Another vid-line popped to mind:

“A man learns the details of a situation like ours, then he has a choice,” one character says–implying the man in question could either help make the situation right, or ignore it.

The response: “I don’t believe he does.”

Damn, I wanted that vid back too. I’d kept key vid-lines in core memory, but when I’d lost the vids, I’d also lost many of the titles. In this case, all I remembered was something about lightning bugs in space, which seemed dubious.

In case you’re not a Browncoat, the lines are classic Joss Whedon dialog from the episode “The Train Job,” with the second one delivered by Nathan Fillion as Malcolm Reynolds. It’s all very casual, not including titles or character names, probably to avoid giving FoxCorp a trademark infringement claim, but I love the bit about dubious lightning bugs in space.

So goodnight, and shiny dreams!


In which my Kindle goes back to the USA for magazines

August 5, 2013

Not physically. Let’s see… I was at Williams by the Pier in Hamilton with Elizabeth Twist, catching up and doing our Evensies (even Sundays,) write-in thing, and happened to mention my frustration with Amazon.ca and magazines. Elizabeth’s immediate reaction was that I should send out angry customer support emails until they got my Kindle account switched back to amazon.com, as the best part of having the Kindle, in her experience, was for the magazines.

I don’t tend to default to ‘angry’ with my customer support emails, but I sent out a plea for help to Amazon.com right there in the cafe, and also read her the email I’d sent to Amazon.ca last week and their completely unhelpful brush-off form letter.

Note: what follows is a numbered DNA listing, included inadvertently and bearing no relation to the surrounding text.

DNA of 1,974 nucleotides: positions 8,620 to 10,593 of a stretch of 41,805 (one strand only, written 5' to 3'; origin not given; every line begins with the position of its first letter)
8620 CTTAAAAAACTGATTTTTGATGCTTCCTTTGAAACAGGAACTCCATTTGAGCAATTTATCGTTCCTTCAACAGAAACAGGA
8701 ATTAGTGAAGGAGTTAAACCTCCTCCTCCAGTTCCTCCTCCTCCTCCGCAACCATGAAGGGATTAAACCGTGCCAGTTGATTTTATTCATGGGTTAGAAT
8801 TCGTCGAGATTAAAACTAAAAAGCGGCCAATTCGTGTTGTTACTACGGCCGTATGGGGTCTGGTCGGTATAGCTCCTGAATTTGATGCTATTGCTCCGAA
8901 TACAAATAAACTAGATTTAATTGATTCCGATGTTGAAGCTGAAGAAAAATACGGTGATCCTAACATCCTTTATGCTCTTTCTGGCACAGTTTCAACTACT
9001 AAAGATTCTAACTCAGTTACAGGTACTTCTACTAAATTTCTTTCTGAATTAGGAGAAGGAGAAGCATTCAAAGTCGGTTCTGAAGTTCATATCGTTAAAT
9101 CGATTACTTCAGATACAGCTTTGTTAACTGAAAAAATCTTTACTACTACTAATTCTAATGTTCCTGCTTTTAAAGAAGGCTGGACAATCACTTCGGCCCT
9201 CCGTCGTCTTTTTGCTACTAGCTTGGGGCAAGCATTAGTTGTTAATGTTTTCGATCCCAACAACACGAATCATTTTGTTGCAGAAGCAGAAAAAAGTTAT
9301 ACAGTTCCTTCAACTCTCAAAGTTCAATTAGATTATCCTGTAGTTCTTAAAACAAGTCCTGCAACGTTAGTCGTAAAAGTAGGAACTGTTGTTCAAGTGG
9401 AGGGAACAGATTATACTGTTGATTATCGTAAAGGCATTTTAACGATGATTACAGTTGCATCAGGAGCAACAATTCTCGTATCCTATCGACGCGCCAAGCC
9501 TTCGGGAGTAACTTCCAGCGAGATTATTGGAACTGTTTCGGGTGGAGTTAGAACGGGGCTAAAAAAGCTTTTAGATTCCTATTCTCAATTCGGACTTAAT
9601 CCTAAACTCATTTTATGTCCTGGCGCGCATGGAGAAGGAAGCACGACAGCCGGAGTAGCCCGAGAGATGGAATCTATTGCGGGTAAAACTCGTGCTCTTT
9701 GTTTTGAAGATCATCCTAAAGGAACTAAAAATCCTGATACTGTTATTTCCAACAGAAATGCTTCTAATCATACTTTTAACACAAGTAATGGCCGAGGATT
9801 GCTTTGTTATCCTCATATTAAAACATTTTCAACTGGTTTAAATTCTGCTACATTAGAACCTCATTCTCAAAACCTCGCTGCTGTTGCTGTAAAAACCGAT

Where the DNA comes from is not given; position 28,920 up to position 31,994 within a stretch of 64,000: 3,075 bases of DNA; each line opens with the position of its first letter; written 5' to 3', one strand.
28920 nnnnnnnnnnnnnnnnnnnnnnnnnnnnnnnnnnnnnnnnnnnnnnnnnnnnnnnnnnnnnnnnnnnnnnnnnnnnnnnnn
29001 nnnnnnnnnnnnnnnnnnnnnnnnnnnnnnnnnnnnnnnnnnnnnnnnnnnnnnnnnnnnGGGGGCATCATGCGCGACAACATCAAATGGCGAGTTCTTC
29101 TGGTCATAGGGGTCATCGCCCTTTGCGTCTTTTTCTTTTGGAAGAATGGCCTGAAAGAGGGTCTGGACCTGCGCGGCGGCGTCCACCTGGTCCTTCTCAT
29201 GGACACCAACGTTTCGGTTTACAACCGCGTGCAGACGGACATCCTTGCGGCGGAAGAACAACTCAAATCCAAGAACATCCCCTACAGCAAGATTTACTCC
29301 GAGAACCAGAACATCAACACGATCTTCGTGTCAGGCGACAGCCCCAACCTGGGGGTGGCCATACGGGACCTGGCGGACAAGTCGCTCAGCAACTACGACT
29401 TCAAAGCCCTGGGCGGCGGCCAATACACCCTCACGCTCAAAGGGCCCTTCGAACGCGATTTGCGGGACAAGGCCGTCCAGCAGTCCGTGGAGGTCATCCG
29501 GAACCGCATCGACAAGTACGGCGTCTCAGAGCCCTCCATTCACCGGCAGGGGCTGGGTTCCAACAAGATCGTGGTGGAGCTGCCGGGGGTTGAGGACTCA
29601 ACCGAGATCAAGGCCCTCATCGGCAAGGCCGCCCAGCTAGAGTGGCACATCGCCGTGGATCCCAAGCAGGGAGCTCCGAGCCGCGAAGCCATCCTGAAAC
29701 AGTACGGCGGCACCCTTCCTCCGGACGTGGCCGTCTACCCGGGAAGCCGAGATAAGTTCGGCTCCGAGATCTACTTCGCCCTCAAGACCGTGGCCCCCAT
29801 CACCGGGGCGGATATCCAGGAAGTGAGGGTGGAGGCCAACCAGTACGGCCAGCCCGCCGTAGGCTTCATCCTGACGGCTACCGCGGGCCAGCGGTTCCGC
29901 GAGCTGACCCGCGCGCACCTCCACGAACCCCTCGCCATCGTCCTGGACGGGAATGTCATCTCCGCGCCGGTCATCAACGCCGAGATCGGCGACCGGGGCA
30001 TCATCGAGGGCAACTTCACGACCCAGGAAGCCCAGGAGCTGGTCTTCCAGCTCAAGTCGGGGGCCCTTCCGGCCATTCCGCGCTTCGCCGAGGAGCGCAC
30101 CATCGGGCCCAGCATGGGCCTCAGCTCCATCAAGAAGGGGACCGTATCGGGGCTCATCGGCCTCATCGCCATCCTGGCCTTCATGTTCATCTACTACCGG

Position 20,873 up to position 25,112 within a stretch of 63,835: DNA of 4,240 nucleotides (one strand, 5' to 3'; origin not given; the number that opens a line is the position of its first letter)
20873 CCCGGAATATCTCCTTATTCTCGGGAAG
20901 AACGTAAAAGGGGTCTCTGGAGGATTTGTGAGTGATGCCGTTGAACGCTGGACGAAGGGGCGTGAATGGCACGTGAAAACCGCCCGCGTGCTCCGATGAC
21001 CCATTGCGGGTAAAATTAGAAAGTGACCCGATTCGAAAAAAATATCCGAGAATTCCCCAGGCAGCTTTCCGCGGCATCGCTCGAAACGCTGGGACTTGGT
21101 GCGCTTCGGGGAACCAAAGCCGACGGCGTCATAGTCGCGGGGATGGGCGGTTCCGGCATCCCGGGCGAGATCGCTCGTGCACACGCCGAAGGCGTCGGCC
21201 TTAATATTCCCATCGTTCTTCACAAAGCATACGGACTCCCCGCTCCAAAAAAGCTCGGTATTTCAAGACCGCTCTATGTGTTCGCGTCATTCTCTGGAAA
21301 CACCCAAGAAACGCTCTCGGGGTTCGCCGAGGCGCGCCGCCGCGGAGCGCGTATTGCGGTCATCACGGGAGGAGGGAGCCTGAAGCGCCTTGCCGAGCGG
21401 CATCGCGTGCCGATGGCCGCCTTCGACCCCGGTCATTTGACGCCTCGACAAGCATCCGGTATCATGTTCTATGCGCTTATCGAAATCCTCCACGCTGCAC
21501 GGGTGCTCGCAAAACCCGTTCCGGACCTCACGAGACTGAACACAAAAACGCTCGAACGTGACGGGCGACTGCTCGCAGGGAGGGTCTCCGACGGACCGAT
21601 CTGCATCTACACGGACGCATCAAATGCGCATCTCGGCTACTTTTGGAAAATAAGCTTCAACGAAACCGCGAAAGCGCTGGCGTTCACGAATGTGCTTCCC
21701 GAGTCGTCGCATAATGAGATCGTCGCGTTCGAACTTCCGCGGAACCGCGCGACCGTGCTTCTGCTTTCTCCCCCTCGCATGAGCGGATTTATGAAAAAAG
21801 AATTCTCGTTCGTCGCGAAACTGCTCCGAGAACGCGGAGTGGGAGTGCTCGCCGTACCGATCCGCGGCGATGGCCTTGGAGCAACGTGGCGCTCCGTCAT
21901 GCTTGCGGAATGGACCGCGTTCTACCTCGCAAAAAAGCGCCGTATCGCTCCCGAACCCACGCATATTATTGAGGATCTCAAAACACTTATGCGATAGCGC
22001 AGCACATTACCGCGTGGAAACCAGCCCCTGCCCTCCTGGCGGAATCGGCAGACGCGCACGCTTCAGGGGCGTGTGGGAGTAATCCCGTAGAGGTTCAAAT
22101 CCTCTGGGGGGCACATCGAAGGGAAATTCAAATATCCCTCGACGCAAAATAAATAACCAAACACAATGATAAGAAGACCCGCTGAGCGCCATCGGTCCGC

Somewhat to my surprise, an Amazon customer support person by the name of Naveen replied within four hours, including very helpful instructions on how to navigate the Amazon.ca website to migrate my account back to Amazon.com – thank you very much Naveen! I have brand new issues of Analog and F&SF on my Kindle, and I’ll be starting a subscription to Asimov’s as soon as they get a new issue out. (The issue that’s currently up on Amazon.com is the same one that Sheila was handing out for free back at Odyssey, so I thought I could read that in print and wait a month.)

Thank you very much for pushing me to try again Elizabeth!


Why can’t Amazon Canada sell me Kindle magazines?

August 1, 2013

So… I think it was back in March or April that I finally clicked on the prompt in Amazon Kindle management that had been nagging at me to flip my Kindle account over to Amazon Canada. I think I made the final decision because I could save a few bucks on a Jim Butcher book I wanted to buy, “Ghost Story.” There was a notification saying that I’d lose any magazine subscriptions, but I didn’t really worry about that; I’d been getting the F&SF free digest for about a year, enjoying the free short story every two months, but I was a little down on short stories just at that point anyway.

What a difference a few months make. I came back from Odyssey all fired to catch up on the major genre magazines, and was assuming that I’d be able to load up on Kindle subscriptions. Imagine my fury when I found out that not only did I lose the subscriptions I had when I flipped the account, I couldn’t resubscribe to any magazines because Amazon Canada doesn’t do magazines or periodical subscriptions! And there doesn’t appear to be any way to flip my Kindle back to an amazon.com account… at least not without a US based credit card. 😦

Now, things aren’t as bad as they might be. Of the genre magazines that amazon.com sells subscriptions to, several of them both offer their stories free online and sell their own .mobi format subscriptions. A couple, namely Asimov’s and Analog, have other options that I can read on my smartphones or a tablet, if I buy a tablet. Only The Magazine of Fantasy and Science Fiction appears to give me no options to read their stories but amazon.com, amazon.co.uk, and dead trees. Sigh.